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Question about automorphisms

  1. Nov 12, 2012 #1


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    So I've been reading a bit about automorphisms today and I was wondering about something. I'm particularly talking about groups in this case, say a group G.

    So an automorphism is a bijective homomorphism ( endomorphism if you prefer ) of a group G.

    We use Aut(G) to denote the set of all automorphisms of G.

    There is also an inner automorphism induced by a in G. The map f := G → G such that f(x) = axa-1 for all x in G is called the inner automorphism of G induced by a.

    We use Inn(G) to denote the set of all inner automorphisms of G.

    My question now :

    If |G| is infinite, are the orders of Aut(G) and Inn(G) also infinite? It makes sense to me that they would be.
    Last edited: Nov 12, 2012
  2. jcsd
  3. Nov 12, 2012 #2


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    No. It is easy to check that [itex]\mathrm{Aut}(\mathbb{Z}) \cong \mathbb{Z}/(2)[/itex] and that [itex]\mathrm{Inn}(\mathbb{Z}) = 0[/itex].
  4. Nov 12, 2012 #3


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    No, not always. The integers, Z, is a group under addition. |Z| is infinite, but there are only two automorphisms on Z, given by f(x)=x (identity map) and g(x)=-x, respectively.
  5. Nov 12, 2012 #4


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    Ahh yes, that makes sense now because every other map doesn't generate all of Z.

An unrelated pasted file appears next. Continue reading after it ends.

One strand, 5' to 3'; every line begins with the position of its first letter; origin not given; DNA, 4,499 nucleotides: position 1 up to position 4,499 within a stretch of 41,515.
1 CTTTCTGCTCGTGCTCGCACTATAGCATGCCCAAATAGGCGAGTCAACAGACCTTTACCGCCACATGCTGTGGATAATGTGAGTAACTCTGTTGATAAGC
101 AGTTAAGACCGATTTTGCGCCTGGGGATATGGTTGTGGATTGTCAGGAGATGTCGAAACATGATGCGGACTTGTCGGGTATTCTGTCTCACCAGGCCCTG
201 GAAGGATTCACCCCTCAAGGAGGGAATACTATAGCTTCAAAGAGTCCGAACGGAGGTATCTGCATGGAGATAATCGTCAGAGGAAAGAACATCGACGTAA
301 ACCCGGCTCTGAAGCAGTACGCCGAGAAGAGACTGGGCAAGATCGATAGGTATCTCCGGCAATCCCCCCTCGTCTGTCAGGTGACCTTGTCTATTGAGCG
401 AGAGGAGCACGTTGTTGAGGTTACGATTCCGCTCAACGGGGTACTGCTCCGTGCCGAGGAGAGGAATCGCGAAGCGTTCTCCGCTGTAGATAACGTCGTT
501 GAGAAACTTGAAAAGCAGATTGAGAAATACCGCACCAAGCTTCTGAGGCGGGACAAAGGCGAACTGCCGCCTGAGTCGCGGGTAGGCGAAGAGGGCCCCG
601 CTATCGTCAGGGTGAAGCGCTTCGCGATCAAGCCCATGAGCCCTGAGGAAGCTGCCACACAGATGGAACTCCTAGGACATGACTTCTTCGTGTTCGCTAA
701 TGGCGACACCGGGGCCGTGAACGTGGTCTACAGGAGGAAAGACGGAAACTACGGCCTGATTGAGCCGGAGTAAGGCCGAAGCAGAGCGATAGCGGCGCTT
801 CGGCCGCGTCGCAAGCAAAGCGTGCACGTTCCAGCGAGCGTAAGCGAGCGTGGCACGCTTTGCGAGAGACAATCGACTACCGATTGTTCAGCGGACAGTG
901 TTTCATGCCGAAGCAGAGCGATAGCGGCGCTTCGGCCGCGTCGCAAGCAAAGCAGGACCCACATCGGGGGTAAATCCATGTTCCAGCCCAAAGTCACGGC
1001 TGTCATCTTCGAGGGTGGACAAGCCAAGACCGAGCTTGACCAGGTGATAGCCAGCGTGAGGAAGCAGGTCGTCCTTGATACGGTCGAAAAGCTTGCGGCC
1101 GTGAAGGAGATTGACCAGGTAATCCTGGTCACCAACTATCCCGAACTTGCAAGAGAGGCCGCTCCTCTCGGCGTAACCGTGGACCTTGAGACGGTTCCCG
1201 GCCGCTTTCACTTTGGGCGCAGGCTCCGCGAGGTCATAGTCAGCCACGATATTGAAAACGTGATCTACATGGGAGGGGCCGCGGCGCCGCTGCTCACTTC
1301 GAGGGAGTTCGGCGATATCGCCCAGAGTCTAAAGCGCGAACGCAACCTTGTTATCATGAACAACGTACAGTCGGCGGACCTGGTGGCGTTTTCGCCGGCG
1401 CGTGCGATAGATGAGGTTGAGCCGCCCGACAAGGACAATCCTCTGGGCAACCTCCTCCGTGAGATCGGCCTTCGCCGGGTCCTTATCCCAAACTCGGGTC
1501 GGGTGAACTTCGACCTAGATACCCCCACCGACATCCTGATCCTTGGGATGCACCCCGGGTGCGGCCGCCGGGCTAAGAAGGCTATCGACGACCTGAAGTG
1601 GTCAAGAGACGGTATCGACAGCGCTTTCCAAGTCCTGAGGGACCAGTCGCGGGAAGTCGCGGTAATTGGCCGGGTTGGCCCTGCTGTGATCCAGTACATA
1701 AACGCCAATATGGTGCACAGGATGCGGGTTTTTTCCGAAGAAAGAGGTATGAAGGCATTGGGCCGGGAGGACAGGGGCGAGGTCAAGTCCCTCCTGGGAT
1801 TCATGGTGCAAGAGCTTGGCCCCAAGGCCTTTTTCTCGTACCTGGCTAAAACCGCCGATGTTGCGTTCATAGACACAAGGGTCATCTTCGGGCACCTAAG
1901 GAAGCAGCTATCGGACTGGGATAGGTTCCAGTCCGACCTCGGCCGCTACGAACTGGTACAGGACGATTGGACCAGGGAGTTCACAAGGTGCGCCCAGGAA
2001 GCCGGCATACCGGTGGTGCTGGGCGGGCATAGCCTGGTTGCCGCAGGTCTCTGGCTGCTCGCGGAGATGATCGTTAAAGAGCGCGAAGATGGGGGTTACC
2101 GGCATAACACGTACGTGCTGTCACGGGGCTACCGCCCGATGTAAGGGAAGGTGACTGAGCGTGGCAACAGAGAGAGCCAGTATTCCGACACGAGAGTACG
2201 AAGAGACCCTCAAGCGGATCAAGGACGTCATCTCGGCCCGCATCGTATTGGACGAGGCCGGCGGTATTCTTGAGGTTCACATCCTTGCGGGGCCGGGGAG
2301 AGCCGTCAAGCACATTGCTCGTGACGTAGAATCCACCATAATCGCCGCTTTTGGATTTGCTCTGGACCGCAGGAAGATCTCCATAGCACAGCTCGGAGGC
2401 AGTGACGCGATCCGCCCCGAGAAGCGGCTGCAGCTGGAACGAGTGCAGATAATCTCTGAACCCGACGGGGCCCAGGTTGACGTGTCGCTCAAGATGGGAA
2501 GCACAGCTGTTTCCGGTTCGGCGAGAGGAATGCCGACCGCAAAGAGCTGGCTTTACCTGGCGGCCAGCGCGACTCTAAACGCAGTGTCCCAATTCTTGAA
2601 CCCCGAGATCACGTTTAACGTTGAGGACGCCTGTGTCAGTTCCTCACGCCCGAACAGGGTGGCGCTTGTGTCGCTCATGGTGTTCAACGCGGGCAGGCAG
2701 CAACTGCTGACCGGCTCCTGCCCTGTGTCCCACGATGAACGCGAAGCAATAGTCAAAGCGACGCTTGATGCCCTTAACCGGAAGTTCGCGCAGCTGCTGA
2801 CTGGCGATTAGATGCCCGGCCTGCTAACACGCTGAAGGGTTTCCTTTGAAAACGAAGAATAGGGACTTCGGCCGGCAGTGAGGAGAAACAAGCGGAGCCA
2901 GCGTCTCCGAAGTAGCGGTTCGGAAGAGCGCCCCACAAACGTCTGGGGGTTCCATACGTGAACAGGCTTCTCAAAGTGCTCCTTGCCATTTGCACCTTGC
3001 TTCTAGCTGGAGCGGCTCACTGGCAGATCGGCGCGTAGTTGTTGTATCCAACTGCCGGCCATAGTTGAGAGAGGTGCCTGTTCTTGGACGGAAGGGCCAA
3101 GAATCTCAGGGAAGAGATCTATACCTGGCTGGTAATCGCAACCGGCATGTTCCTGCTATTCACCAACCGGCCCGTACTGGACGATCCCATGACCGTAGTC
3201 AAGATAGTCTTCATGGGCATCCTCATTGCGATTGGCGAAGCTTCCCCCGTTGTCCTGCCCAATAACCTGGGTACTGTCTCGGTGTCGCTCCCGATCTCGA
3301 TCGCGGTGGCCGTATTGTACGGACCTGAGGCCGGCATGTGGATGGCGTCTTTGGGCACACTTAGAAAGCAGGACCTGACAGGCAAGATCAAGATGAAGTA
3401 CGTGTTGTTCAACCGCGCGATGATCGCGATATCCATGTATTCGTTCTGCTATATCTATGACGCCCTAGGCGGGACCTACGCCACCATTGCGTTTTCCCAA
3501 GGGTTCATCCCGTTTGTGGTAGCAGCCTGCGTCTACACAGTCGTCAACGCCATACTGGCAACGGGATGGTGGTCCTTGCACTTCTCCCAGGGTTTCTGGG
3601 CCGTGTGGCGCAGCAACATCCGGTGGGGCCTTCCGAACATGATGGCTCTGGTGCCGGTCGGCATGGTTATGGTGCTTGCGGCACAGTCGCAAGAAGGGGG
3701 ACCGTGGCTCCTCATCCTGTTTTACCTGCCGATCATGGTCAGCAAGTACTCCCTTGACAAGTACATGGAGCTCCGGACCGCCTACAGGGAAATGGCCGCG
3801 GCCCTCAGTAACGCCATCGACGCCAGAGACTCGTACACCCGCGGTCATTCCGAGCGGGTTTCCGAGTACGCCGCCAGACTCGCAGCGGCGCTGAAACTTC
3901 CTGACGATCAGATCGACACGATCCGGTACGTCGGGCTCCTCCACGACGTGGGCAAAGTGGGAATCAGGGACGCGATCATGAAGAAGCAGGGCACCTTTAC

So f(x) = 2x wouldn't be an automorphism for example. While it is a homomorphism, it is not injective, only surjective I believe.

    Short proof to make sure : So f : Z → Z is already well defined for us. So we assume f(x) = f(y) → 2x = 2y → 2(x-y) = 0. Since 2|0, clearly x = y and f is injective. Now notice that the n elements of Z get mapped to fewer elements, so f is not surjective. Easy to show it's a homomorphism.

    So f(x) = x and g(x) = -x are the only things that could be in Aut(Z) since they are the only maps which turn out to be automorphisms.

    As for Inn(Z) = 0. That confused me a bit.

    EDIT : Wouldn't it be Inn(Z) = { 0 } ?
  6. Nov 12, 2012 #5


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    They mean the same thing. Both of them are shorthand for the statement that [itex]\mathrm{Inn}(\mathbb{Z})[/itex] is the trivial group.
  7. Nov 12, 2012 #6
    You switched the two around. It is injective but not surjective, which is what you proved next.
  8. Nov 12, 2012 #7


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    Oh whoops, mistype. Thanks for noticing.

    Thanks for clarifying jgens I think I understand this now.
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